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2021-2022 AccelNet Surgical Robotics Challenge (online)

Automating surgical subtasks is an oft-mentioned research target for robot-assisted surgery. Certain subtasks, such as suturing and resection, have been automated on test bench setups. Yet current works are often limited in scope (i.e., based on very simplistic setups) and lack a standardized setup to reproduce results. In this challenge, we provide a simulation platform for participants to develop algorithms to address various questions in surgical subtask automation. The simulator contains two seven degrees-of-freedom (DOF) instrument arms based on the da Vinci Surgical System large needle driver, a controllable camera based on the da Vinci Endoscopic Camera Manipulator (ECM), a suturing phantom, and a needle with suture.

The philosophy of this challenge is to provide competitors with the tools to generate any required data (e.g., for training neural networks), rather than providing common datasets. We encourage contributions back to the repository, which can be made during or after the challenge. For example, one useful contribution would be a script file that facilitates the collection of ground-truth data for training a neural network.


12/14/2021: Announcing the GitHub Discussions forum for questions and comments. See the Community page for more information.

01/26/2022: Deadline extended from Feb 1, 2022 to May 1, 2022 and added registration form (see below). One motivation is to enable student projects organized around the challenge for the Spring 2022 semester.

03/16/2022: Additional details in System Setup; clarification about target entry and exit points for Challenge 2 and Challenge 3; cash prize total is $3000.

04/06/2022: Added example script files (see System Setup); updated scripts in Surgical Robotics Challenge Assets to use new CRTK convention for measured_cp (geometry_msgs/PoseStamped instead of geometry_msgs/TransformStamped); added information about simulation units (1 mm = 0.01 SU, 1 SU = 100 mm = 0.1 m) – see new figure in Challenge 2.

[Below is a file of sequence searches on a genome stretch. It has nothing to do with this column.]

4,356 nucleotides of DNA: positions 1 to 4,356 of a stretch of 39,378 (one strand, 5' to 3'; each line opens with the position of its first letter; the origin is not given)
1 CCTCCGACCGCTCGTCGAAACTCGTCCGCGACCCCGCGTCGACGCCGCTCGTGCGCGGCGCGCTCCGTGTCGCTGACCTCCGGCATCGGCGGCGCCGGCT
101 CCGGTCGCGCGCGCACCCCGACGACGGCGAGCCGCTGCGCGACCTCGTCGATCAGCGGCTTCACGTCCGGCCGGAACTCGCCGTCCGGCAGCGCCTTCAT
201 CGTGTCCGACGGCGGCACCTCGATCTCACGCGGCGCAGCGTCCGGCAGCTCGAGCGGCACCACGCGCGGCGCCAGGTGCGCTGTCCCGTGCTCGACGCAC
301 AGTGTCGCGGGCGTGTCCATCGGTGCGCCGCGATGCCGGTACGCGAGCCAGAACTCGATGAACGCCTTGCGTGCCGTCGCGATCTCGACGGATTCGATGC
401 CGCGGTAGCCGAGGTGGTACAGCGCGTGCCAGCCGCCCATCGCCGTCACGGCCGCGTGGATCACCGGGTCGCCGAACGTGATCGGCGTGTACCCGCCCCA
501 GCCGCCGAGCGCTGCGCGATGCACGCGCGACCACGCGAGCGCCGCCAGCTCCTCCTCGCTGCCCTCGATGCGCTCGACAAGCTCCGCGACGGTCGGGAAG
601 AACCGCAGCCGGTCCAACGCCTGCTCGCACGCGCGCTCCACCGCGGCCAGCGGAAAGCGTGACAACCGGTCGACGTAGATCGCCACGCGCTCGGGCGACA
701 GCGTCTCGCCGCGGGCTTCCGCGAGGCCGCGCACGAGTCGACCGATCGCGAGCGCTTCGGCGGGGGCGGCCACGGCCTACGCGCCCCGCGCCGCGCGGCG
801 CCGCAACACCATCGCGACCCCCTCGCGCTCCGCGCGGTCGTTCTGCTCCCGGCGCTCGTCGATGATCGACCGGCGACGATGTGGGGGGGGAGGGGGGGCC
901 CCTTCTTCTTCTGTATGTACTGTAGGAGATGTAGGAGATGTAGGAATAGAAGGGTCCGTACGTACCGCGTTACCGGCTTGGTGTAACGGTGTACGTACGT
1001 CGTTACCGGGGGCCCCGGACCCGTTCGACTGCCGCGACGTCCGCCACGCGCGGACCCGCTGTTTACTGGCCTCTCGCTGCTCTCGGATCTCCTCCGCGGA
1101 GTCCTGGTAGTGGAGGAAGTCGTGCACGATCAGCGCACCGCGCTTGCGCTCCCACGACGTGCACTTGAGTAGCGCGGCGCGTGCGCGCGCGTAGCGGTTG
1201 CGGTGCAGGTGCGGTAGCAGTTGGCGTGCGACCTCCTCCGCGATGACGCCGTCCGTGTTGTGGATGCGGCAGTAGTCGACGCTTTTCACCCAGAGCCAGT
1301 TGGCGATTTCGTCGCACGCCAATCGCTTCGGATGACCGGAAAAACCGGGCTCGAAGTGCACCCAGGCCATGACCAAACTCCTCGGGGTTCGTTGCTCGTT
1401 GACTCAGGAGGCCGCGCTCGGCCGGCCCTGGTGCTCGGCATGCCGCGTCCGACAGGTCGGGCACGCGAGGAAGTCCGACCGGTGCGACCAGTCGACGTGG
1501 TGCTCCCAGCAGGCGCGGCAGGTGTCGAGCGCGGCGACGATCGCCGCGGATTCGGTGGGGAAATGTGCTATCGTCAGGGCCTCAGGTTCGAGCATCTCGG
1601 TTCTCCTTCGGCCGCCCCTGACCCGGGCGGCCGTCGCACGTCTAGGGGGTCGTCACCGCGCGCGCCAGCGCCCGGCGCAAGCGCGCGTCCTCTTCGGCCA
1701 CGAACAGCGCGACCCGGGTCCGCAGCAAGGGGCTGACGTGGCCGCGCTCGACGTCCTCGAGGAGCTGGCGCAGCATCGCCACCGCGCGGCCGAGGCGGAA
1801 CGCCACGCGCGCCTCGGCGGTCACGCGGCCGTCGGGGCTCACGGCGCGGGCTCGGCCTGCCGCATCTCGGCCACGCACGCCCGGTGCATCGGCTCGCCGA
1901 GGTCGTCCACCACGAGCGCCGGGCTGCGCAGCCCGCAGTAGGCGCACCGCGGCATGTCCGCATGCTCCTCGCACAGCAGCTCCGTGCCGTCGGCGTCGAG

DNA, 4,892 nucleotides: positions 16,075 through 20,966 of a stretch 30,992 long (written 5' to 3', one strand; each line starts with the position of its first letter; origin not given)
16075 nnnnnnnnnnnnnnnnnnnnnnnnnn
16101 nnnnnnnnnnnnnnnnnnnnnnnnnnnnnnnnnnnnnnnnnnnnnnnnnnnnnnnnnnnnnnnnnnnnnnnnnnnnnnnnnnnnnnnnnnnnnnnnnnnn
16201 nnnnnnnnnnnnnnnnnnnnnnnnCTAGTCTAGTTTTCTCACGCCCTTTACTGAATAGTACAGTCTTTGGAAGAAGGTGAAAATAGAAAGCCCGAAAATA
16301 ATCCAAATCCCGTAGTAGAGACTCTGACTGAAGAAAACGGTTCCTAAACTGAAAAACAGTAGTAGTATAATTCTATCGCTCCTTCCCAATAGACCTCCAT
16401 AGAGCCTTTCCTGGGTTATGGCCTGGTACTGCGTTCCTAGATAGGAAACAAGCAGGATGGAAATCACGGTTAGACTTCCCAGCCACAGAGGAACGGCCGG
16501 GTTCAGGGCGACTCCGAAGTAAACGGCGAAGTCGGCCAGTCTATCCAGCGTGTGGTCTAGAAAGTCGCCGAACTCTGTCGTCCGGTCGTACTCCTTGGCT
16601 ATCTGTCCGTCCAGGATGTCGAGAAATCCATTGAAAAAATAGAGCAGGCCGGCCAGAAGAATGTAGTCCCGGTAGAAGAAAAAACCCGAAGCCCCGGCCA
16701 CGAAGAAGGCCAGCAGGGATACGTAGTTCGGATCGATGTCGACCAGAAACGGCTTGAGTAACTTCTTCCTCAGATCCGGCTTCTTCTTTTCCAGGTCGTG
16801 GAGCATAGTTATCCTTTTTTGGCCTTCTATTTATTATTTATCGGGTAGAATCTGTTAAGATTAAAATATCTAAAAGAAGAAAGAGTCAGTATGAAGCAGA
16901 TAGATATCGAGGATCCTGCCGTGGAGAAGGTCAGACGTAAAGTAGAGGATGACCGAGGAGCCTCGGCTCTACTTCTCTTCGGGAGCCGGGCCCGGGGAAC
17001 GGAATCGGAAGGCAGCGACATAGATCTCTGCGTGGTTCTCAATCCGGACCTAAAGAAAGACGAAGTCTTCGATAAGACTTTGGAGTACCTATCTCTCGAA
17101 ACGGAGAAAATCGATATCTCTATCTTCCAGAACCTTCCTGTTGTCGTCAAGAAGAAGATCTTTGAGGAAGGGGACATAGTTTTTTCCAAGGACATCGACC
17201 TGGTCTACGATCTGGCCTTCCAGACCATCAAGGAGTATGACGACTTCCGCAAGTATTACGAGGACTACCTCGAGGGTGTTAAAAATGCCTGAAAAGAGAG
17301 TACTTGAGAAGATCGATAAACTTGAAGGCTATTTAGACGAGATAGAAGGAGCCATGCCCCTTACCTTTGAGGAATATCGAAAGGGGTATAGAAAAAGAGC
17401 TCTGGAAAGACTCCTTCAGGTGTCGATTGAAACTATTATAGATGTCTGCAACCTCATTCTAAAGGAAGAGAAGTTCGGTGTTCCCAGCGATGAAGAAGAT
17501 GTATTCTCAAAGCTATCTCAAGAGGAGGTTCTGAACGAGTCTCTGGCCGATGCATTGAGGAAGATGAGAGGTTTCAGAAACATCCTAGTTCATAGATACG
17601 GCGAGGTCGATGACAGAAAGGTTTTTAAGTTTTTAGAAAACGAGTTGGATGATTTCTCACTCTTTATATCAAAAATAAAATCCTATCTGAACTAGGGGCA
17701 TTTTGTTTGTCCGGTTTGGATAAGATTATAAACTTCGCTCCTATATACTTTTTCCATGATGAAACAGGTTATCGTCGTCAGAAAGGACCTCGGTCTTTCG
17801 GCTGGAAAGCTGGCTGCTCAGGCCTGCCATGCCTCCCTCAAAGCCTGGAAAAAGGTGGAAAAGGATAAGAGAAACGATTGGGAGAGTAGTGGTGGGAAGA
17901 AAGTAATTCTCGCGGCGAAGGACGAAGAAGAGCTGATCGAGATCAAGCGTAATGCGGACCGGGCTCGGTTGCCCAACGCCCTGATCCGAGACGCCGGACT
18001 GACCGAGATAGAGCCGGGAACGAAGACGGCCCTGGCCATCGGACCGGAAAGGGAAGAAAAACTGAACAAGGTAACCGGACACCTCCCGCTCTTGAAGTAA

04/16/2022: Updated example script files ( and to demonstrate reporting of Challenge Task completion, and to call method (task_3_setup_init) or publish ROS topic (task_3_setup/init) that initializes needle in grasper for Challenge 3. Also, added information about robot kinematic error in Challenge 2.

04/23/2022: Deadline extended from May 1 to June 6 to avoid conflicts with final exams, ICRA and the US Memorial Day holiday. This is the final deadline extension.

04/26/2022: Changed time limit for Challenge 1 from 10 seconds to 60 seconds.

05/20/2022: Added evaluation script to GitHub repository. This script will be used to evaluate entries submitted to each of the 3 challenges and is provided so that competitors can better test their algorithms prior to submission. Note that this is a beta version of the script and may be updated. See the GitHub Discussions forum for more information.

06/01/2022: Added submission instructions, summarized below, with details here.

06/30/2022: Winners announced – see below.


September 15, 2021: Challenge opens

June 6, 2022: Challenge closes (all Docker containers must be submitted)

June 30, 2022: Challenge results announced


Please register as soon as possible if you wish to submit an entry to the challenge. This will allow us to better plan for the evaluation phase. It will also enable us to inform you about any important updates.